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Rabbi brings generations of experience to EBJC
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Rabbi brings generations of experience to EBJC

Shul’s openness and tradition appeal to new religious leader

Rabbi Joshua Finkelstein is following a long family history and Jewish tradition in becoming the new religious leader of East Brunswick Jewish Center.

Finkelstein is a fifth-generation rabbi whose grandfather, Rabbi Louis Finkelstein, was chancellor at the Jewish Theology Seminary and a national religious voice in the mid-20th century.

Today his grandson sees EBJC as a microcosm of what the Conservative movement should look like in the 21st century.

That means a synagogue “with multiple options for prayer, where everyone can express themselves in a different manner, but where we can study together and learn together,” said Finkelstein.

Finkelstein took over Sept. 1 from Rabbi Aaron Benson, who left after three years to return to California. During his tenure, Benson guided the congregation in expanding religious roles for women. About six months ago, the synagogue, which has always had two Shabbat evening services, made its late service egalitarian, while leaving the early one traditional. Once a month, Saturday morning services are egalitarian as well.

“I think this synagogue — by keeping non-egalitarian Shabbos services while realizing an egalitarian option is important — has maintained its traditions,” said Finkelstein.

The mix of tradition and openness to change appealed to Finkelstein.

“This synagogue has a tremendous history and provides me with an even greater potential to reach people and make a difference in their lives,” said Finkelstein. “I think there’s a lot of tradition in the East Brunswick Jewish Center. There’s a great sense of healing and unification of purpose. What unites us is greater than what divides us.”

Distinguished lineage

Sharon Lipson, who cochaired the rabbi search committee with Steve Schwartz, said members were drawn to Finkelstein’s personal history and religious background.

In addition to the yichus — distinguished family lineage — he possesses, she said, “We also liked that he was really warm and compassionate.”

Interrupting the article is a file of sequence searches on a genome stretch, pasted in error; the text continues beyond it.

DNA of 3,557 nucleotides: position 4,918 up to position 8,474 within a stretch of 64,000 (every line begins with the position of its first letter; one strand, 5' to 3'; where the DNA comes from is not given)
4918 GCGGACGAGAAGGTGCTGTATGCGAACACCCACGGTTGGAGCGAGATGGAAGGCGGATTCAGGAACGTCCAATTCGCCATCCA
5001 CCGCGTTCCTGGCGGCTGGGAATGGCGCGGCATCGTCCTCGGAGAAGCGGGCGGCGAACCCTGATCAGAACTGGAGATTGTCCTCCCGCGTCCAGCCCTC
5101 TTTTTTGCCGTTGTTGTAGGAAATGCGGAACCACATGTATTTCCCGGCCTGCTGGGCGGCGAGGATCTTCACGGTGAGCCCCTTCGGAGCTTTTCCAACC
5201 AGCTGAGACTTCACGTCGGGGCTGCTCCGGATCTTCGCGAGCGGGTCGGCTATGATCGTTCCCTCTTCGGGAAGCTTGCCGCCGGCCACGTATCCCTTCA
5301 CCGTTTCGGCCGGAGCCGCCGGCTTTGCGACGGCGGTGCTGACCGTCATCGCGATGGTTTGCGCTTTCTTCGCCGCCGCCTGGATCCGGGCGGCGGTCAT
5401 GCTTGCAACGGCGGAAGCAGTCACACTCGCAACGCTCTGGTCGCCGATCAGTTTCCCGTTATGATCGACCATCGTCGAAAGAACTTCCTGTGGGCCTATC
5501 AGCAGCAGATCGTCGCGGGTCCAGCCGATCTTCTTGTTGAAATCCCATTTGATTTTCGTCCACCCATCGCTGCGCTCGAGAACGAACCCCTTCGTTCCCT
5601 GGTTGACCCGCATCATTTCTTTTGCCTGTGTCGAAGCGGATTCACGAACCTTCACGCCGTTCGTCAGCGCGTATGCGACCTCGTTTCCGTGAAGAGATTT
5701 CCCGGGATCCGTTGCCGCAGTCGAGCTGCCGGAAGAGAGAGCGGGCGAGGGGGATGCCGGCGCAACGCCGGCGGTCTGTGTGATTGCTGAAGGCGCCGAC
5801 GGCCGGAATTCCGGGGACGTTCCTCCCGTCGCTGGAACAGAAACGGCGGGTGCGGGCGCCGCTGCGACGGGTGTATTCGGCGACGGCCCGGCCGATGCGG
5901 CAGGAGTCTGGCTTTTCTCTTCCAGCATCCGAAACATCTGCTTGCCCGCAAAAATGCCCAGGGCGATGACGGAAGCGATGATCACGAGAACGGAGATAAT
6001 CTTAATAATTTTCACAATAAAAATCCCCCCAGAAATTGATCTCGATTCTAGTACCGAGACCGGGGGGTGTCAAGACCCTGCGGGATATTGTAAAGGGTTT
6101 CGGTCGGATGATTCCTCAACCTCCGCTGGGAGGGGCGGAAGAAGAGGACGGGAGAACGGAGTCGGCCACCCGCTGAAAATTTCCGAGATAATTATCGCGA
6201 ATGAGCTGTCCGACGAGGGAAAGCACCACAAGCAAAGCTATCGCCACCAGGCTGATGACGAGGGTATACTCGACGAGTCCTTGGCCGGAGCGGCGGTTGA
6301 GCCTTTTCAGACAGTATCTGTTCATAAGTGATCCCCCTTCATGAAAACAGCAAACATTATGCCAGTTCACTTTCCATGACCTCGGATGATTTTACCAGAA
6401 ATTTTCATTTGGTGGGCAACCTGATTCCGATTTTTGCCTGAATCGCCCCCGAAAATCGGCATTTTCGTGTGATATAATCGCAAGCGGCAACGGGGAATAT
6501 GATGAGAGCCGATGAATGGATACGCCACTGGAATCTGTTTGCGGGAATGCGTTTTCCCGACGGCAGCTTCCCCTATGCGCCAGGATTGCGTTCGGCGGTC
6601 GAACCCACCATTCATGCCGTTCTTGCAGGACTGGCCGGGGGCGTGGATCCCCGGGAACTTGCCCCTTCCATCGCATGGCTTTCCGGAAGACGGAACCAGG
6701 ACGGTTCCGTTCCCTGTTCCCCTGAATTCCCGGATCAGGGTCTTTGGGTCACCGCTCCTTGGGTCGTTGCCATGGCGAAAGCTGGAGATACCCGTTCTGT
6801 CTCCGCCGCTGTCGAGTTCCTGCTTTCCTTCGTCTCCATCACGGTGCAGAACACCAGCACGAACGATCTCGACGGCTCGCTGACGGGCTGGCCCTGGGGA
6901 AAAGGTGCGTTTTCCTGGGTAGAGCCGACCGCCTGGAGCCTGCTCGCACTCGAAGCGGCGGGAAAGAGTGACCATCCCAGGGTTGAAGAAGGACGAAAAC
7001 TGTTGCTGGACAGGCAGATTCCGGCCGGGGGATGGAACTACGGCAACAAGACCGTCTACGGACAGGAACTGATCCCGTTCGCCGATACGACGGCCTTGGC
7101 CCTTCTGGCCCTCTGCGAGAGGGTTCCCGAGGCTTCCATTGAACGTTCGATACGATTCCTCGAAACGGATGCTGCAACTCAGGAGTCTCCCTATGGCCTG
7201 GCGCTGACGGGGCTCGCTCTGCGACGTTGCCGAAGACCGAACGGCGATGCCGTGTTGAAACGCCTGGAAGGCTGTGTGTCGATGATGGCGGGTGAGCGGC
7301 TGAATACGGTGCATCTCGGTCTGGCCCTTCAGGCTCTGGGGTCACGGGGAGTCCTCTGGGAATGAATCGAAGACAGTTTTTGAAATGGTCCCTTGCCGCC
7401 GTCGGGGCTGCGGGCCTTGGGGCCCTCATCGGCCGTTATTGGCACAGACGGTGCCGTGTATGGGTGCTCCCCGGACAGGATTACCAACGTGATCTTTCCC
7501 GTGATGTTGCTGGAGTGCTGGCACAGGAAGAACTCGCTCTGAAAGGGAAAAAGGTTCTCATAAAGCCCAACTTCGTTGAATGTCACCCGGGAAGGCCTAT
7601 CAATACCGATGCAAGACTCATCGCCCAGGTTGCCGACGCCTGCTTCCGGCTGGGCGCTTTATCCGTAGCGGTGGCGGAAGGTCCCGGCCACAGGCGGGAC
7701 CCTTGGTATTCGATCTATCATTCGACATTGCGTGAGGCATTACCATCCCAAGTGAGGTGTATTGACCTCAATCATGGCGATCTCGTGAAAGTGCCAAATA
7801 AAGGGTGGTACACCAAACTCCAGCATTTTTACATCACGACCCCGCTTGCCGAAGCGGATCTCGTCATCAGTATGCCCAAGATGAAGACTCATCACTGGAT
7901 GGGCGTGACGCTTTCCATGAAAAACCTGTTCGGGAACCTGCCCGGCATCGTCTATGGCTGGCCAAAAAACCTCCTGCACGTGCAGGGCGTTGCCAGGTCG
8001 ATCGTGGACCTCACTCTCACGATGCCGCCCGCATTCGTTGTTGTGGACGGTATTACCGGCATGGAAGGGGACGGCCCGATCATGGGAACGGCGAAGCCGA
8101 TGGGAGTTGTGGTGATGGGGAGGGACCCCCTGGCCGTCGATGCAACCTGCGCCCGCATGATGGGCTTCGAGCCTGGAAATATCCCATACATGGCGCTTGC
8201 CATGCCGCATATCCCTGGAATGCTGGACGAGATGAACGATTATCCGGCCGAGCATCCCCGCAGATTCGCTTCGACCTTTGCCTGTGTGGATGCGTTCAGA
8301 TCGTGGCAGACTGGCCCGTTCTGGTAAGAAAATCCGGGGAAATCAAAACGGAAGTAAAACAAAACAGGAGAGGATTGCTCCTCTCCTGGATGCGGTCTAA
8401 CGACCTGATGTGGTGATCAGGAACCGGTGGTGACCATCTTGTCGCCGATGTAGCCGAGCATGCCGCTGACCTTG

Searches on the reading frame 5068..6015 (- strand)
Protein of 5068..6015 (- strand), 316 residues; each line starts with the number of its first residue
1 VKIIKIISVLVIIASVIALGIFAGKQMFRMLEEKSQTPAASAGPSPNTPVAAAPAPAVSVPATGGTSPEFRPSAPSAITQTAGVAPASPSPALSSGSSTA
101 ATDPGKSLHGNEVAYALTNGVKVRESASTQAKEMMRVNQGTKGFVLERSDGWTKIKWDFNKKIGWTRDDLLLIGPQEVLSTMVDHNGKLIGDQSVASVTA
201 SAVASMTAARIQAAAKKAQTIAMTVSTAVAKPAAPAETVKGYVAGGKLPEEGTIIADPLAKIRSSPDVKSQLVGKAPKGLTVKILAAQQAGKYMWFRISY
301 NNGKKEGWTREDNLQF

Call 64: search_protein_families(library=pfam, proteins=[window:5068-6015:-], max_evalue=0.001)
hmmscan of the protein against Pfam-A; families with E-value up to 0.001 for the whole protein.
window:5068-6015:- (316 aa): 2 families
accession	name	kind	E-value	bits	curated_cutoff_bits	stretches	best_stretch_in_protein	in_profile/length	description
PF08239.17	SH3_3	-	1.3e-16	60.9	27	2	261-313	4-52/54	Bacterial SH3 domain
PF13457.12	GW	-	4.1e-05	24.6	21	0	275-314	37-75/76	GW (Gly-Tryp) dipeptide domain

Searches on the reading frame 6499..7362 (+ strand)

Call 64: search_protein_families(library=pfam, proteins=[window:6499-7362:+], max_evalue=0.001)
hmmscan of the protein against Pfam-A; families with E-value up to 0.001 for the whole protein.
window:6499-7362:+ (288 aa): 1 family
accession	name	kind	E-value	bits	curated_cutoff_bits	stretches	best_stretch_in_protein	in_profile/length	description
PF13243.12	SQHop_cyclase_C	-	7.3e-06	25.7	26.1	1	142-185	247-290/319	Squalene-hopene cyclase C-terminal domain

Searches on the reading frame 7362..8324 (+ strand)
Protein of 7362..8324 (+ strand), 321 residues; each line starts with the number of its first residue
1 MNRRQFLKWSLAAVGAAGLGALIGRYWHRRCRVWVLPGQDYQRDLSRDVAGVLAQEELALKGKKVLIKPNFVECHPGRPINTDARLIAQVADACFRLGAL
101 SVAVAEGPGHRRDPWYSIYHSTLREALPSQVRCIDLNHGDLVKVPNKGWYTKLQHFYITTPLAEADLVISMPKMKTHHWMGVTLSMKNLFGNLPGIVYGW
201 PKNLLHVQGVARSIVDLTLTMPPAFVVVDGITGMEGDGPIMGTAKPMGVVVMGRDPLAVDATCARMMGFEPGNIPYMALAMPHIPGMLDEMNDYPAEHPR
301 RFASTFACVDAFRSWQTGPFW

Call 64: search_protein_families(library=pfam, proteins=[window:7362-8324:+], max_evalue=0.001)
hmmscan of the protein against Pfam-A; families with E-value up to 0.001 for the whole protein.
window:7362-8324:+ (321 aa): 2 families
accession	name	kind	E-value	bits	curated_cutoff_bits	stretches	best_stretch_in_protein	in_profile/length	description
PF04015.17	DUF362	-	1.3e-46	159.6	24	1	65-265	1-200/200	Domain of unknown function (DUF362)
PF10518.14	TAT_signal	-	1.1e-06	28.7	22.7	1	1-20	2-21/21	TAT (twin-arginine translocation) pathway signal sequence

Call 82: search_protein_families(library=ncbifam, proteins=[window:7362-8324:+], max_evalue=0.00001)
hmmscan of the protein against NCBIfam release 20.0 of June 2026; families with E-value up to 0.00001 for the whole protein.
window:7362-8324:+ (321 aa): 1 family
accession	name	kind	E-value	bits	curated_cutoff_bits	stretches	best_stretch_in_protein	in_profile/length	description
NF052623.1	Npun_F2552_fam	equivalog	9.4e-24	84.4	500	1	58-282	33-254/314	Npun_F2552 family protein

Lipson said the committee was impressed that Finkelstein chose to do an internship at Memorial Sloan-Kettering Cancer Center in New York around the time of his graduation from JTS, a gesture they felt reflected his deep concern for others.

“We got especially strong and warm feedback about him from our young families,” she said.

Finkelstein began his career as associate rabbi at Temple Israel Center in White Plains, NY, before becoming religious leader at Congregation Beth Judah in Ventnor and Congregation B’nai Israel in Fair Lawn. During his 10-year tenure at Temple Emanuel of North Jersey, he oversaw the congregation’s move from Paterson to Franklin Lakes.

While searching for a position at a larger congregation where, he said, he “could fulfill my potential,” Finkelstein spent last year at the JCC of Paramus, leading its egalitarian minyan and taking on the role of educator.

Finkelstein is a past president of the New Jersey Rabbinical Assembly — the rabbinic arm of Conservative Judaism — and served as chair of the intergroup relations committee of the Jewish Community Relations Council of the UJA of Northern New Jersey. He also served on the editorial board of the community faith and values section of the Bergen Record.

The rabbi’s wife, Elana Gershen Finkelstein, is a property manager and lawyer in Jersey City. The couple has three children, Sarah, 18, a sophomore at Wellesley College; Eli, 17, a senior at the Frisch School in Paramus; and Rebecca, 12, a seventh-grader at Solomon Schechter Day School of Raritan Valley.

Finkelstein said the congregation has so far shown him “a tremendous outpouring of warmth and welcome” and added, “I look forward to a long relationship.”

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